What else you should know: Even though this EP’s title actually stands for “Please Sleep,” Wallace’s new release plays like a quickly assembled epilogue to one of our favorite LPs of 2016. The addition of violin this time around gives some extra layers and textures, and helps play into the idea that this is supposed to be a batch of tunes you can chill to.
Medasin – “Territory.”
RIYL: Mindless bangers.
What else you should know: Medasin is the best producer in town. He just is. He’s versatile, too: From the pioneering of trap-jazz he was into a couple years back and his beat packs to his hip-hop backing tracks and this more EDM-oriented “mindless banger,” he’s always showing off the best sounds. No matter the genre he’s dabbling in at the moment, he always does it solid. This time around is no different.
Nicotine’s Famous Honey – An Open Letter.
RIYL: Joining forces.
What else you should know: Brooklyn-via-Houston R&B singer Nicotine linked up with Ian Olney and Hunter Lewis of Herrick & Hooley to form this fun little project named after HH’s debut album. This debut batch of tunes is laidback, but it’s sure got plenty of soul.
The Funky Knuckles.
RIYL: Making it up as you go.
What else you should know: This is the closing track from the jazz-fusion collective’s most recent record, which was released on Ground Up Records. Though that label was founded by Snarky Puppy’s Michael League and those acts share a trumpeter in Evan Weiss, who also tours with The Polyphonic Spree, these guys’ overall sound is more akin to the improv-heavy R&B of fellow locals The Gritz.
Kraus — End Tomorrow.
RIYL: Blowing your laptop speakers.
What else you should know: The Dallas-raised Will Kraus put out his debut record, a chaotic bunch of noise rock, via New York-based Terrible Records back in September of last year. But Pitchfork just featured him in its Rising series, which is what put him on our radar. There’s a lot to digest here, which, counter intuitive though it may seem, is good for zoning out to and decluttering one’s overactive brain. As Kraus to Pitchfork: “That’s totally what my album is designed for: When you’re thinking too much or you’re in a stressful situation, to just forcibly batter it out.”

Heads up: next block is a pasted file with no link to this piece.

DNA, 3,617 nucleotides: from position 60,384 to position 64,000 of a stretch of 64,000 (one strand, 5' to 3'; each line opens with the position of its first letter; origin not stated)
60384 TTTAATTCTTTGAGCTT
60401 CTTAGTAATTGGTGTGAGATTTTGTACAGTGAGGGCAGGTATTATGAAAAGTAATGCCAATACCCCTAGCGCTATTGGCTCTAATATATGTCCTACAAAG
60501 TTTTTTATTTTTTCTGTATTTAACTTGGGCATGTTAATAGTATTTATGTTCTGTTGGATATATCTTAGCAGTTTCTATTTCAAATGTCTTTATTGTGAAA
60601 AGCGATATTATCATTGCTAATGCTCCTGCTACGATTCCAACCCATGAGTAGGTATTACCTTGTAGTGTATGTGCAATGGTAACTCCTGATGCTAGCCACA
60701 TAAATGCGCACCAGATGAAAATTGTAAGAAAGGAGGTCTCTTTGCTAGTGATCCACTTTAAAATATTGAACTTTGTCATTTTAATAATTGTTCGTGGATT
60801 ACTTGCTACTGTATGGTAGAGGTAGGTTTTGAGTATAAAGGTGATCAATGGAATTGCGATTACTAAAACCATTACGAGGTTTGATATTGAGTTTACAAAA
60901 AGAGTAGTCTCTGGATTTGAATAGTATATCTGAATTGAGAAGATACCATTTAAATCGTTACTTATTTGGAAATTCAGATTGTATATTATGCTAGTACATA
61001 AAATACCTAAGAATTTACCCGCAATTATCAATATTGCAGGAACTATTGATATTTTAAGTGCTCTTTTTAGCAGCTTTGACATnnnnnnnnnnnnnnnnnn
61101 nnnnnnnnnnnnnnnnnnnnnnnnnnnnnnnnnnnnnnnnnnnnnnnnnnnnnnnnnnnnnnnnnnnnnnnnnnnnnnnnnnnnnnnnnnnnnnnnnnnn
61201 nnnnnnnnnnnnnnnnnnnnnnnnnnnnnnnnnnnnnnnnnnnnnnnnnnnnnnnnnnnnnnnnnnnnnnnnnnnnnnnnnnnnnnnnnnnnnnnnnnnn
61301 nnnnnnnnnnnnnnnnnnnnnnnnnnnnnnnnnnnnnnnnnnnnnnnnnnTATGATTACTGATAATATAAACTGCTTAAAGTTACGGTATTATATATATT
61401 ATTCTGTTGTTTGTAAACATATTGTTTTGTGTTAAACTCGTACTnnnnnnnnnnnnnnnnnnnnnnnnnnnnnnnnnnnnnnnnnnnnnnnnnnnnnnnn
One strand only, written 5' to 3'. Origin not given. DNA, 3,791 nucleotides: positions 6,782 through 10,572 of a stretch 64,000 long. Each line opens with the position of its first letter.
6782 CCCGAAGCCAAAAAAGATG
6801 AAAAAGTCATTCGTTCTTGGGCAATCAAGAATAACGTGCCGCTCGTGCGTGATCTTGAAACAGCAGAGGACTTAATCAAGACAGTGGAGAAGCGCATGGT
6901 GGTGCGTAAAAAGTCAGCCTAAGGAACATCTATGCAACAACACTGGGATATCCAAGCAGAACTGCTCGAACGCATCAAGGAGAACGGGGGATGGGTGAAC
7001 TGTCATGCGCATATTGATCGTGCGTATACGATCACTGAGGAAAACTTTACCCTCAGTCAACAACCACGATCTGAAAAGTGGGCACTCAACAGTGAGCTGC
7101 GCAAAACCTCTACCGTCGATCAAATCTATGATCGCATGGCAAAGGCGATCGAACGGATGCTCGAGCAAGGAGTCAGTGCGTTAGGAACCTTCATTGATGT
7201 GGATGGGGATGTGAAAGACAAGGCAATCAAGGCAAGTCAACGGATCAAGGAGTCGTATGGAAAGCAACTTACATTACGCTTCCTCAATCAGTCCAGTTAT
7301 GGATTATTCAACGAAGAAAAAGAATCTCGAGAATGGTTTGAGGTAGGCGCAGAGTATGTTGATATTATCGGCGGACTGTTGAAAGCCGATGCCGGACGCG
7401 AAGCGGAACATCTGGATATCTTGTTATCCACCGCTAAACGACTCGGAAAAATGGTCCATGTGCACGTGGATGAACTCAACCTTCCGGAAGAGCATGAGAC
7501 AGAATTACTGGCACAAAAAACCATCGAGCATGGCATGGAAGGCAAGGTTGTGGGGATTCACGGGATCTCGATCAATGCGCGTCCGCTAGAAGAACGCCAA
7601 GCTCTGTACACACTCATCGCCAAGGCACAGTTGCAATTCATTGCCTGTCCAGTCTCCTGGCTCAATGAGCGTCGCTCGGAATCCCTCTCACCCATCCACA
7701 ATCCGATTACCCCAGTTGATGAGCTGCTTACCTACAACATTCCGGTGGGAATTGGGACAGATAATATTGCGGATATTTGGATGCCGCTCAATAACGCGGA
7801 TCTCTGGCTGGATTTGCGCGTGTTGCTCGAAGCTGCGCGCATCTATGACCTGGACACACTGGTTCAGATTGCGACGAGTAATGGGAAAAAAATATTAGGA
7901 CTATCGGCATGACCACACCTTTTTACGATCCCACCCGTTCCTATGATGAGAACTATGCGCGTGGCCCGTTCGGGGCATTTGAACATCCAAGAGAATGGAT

Plain Jane Francis & 88 Killa – “for the women with booking info” (feat. Sudie).
What else you should know: Are we witnessing the birth of a new duo here? For what seems like forever, it was rare to get a Plain Jane release without some input from Tony Q, who has since moved to Hawaii. So it’s fair to say he plays well with others. No offense to Tony, but Killa’s a much saltier foil for The Plain One — and already one of the better rappers in town in his own right. So the reference to 88 Jane in his verse is a pretty scintillating tease.
Drawer Devils – “Screaming Rummy.”
RIYL: Hailing satin.
What else you should know: This cover from The Beguiled’s 1993 album Blue Dirge is our first taste of new Fort Worth punk trio Drawer Devils. It’s a garage-y take that strips away some of the surf influence of the original and puts just enough polish on it to make the effort worth the while. A promising first impression to be sure. Read more about the band’s upcoming debut LP here.
Kim Nall & the Fringe — Lay Your Vision Down.
RIYL: Western girls.
What else you should know: We got to premiere a track from Nall’s debut LP last week, but here’s the thing now in its full glory. It’s a slow burner, but she’s got a killer voice, and we always enjoy when people put the emphasis on the largely forgotten “W” in C&W.